Making sense of the Big Oh!

Many students are challenged to understand the nature of Big Oh in relating it to the order of accuracy of numerical methods.  In this exercise, we are using the central divided difference approximation of the first derivative of the function to ease some of the mystery surrounding the Big Oh.



You can visit the above example by opening a pdf file.

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Taylor Series in Layman’s terms

The Taylor series for a function f(x) of one variable x is given by
f(x+h) = f(x) + f '(x)h +f ''(x) h^2/2!+ f ''' (x)h^3/3! + .............

What does this mean in plain English?
As Archimedes would have said (without the fine print), “Give me the value of the function at a single point, and the value of all (first, second, and so on) its derivatives, and I can give you the value of the function at any other point”.
It is very important to note that the Taylor series is not asking for the expression of the function and its derivatives, just the value of the function and its derivatives at a single point.

Now the fine print: Yes, all the derivatives have to exist and be continuous between x (the point where you are) to the point, x+h where you are wanting to calculate the function at. However, if you want to calculate the function approximately by using the n^{th} order Taylor polynomial, then 1^{st}, 2^{nd} ……., n^{th} derivatives need to exist and be continuous in the closed interval [x, x+h] , while the n+1^{th} derivative needs to exist and be continuous in the open interval (x, x+h).

Reference: Taylor Series Revisited

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Taylor Series Exercise – Method 3

Taylor series is an important concept for learning numerical methods – not only for understanding how trigonometric and transcendental functions are calculated by a computer, but also for error analysis in numerical methods. I asked the question below in the first test in the course, and half of the students did not get to the final answer. In a previous blog, I showed you the method that most instructors would use. See how some students approached (another approach) the problem.

Taylor Series Exercise Method 3
Taylor Series Exercise Method 3

The pdf file of the solution is also available.

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Taylor Series Exercise – Method 2

Taylor series is an important concept for learning numerical methods – not only for understanding how trigonometric and transcendental functions are calculated by a computer, but also for error analysis in numerical methods. I asked the question below in the first test in the course, and half of the students did not get to the final answer. In a previous blog, I showed you the method that most instructors would use. See how some students approached the problem.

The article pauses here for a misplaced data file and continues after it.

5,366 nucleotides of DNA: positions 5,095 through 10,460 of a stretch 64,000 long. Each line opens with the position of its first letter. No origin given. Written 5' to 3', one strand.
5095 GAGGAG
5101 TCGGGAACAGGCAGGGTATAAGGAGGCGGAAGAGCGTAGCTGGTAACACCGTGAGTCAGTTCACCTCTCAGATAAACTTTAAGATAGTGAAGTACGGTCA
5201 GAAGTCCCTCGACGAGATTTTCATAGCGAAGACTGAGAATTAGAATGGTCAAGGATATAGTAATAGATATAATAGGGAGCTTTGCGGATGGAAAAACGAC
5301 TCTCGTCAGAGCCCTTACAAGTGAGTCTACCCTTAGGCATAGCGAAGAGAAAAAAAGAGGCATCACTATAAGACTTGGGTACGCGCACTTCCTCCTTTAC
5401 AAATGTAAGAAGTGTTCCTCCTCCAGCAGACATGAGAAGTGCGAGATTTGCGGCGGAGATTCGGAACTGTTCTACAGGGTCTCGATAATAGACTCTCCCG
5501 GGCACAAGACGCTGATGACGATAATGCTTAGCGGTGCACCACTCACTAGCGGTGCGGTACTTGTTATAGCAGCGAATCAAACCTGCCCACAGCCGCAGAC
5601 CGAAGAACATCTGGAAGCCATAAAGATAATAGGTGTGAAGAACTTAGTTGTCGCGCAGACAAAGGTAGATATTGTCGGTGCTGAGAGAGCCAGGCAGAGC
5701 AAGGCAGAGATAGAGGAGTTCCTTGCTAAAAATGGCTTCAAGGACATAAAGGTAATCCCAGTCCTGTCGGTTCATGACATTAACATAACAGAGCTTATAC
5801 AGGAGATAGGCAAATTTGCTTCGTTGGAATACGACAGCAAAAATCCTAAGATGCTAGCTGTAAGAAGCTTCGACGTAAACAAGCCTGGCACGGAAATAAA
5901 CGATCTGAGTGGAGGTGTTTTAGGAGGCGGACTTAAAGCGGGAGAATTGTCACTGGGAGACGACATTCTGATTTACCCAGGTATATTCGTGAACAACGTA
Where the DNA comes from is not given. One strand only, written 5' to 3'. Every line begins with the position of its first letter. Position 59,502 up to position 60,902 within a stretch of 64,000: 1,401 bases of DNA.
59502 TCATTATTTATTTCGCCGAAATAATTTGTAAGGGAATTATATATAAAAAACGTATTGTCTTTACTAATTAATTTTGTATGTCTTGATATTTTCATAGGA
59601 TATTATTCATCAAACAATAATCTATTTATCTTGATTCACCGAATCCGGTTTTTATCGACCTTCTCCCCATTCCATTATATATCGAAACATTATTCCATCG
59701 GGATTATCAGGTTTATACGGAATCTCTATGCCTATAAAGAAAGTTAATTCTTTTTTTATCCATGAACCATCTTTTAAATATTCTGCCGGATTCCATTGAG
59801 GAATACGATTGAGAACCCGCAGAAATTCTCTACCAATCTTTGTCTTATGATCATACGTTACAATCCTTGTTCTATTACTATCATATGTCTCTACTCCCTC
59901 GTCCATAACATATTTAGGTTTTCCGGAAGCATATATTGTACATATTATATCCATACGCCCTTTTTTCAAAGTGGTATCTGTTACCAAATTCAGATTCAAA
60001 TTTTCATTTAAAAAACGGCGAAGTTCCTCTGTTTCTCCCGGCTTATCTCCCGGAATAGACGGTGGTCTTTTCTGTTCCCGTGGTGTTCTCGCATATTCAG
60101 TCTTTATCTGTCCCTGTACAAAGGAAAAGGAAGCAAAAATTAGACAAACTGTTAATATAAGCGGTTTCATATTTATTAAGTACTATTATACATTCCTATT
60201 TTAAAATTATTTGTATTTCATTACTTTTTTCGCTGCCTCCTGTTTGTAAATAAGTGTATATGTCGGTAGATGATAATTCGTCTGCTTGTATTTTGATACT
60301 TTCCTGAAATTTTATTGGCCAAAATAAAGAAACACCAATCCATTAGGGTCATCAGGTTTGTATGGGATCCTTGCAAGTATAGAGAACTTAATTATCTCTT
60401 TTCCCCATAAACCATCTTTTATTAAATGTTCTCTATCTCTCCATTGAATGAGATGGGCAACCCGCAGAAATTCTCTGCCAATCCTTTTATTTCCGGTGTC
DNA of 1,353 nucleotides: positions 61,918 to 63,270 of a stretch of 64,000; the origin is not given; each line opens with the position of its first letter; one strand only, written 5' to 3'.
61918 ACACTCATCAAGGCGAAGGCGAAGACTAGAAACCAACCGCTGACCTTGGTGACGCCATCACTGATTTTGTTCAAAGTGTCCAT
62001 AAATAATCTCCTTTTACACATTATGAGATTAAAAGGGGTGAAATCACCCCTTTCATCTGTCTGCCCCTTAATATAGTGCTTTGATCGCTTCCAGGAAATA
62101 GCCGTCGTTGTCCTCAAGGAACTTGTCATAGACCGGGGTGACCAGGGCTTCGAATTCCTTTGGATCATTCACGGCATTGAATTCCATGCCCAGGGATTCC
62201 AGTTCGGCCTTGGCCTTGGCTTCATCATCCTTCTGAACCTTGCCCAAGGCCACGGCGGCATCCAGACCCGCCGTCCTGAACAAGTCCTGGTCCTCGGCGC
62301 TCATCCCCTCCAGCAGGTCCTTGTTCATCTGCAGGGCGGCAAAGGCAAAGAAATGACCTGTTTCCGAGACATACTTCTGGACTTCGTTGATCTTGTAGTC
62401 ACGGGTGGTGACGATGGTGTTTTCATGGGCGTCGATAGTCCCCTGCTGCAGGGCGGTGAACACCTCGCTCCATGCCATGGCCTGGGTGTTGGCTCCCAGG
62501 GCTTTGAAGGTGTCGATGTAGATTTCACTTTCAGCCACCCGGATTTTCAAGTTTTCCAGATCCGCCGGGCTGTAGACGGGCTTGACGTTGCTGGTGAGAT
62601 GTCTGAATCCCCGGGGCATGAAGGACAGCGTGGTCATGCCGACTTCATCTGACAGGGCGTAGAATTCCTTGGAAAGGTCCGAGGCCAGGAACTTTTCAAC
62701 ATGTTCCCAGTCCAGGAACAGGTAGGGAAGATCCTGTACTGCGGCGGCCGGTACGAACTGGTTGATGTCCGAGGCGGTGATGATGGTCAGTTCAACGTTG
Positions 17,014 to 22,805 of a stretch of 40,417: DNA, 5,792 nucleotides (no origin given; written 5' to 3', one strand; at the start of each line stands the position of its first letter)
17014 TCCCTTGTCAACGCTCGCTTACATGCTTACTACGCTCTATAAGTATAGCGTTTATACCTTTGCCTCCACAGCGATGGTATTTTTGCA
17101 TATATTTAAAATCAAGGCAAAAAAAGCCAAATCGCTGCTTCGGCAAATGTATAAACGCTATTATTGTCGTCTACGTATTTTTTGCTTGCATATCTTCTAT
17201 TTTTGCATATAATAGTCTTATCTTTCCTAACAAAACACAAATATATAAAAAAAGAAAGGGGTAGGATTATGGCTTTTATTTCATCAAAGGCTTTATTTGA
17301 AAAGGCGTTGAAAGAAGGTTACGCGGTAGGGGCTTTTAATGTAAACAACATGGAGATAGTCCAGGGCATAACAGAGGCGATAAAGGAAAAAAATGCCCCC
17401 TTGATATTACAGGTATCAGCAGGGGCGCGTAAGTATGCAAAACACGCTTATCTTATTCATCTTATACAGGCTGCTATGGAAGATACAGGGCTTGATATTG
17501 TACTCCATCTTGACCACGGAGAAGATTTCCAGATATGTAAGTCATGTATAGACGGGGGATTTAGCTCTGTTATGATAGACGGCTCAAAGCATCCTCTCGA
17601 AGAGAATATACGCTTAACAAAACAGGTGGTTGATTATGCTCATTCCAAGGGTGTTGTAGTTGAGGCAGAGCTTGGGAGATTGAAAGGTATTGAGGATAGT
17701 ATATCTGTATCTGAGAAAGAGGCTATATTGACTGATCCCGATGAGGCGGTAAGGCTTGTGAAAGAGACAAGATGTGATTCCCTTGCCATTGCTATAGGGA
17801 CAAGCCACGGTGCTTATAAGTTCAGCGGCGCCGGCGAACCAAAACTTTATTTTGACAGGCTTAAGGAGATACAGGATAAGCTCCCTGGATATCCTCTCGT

Taylor Series Exercise Method 2

The pdf file of the solution is also available.

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Taylor Series Exercise – Method 1

Taylor series is an important concept for learning numerical methods – not only for understanding how trigonometric and transcendental functions are calculated by a computer, but also for error analysis in numerical methods.  I asked the question below in the first test in the course, and half of the students did not get to the final answer.

Taylor Series Exercise Method 1

The pdf file of the solution is also available.

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Accuracy of Taylor series

So how many terms should I use in getting a certain pre-determined accuracy in a Taylor series. One way is to use the formula for the Taylor’s theorem remainder and its bounds to calculate the number of terms. This is shown in the example below.

Taykor series accuracy

This post is brought to you by Holistic Numerical Methods: Numerical Methods for the STEM undergraduate at http://numericalmethods.eng.usf.edu.

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Taylor series example

If Archimedes were to quote Taylor’s theorem, he would have said, “Give me the value of the function  and the value of all (first, second, and so on) its derivatives at a single point, and I can give you the value of the function at any other point”.

It is very important to note that the Taylor’s theorem is not asking for the expression of the function and its derivatives, just the value of the function and its derivatives at a single point.

Now the fine print: Yes, all the derivatives have to exist and be continuous between x and x+h, the point where you are wanting to calculate the function at. However, if you want to calculate the function approximately by using the nth order Taylor polynomial, then 1st, 2nd,…., nth derivatives need to exist and be continuous in the closed interval [x,x+h], while the (n+1)th derivative needs to exist and be continuous in the open interval (x,x+h).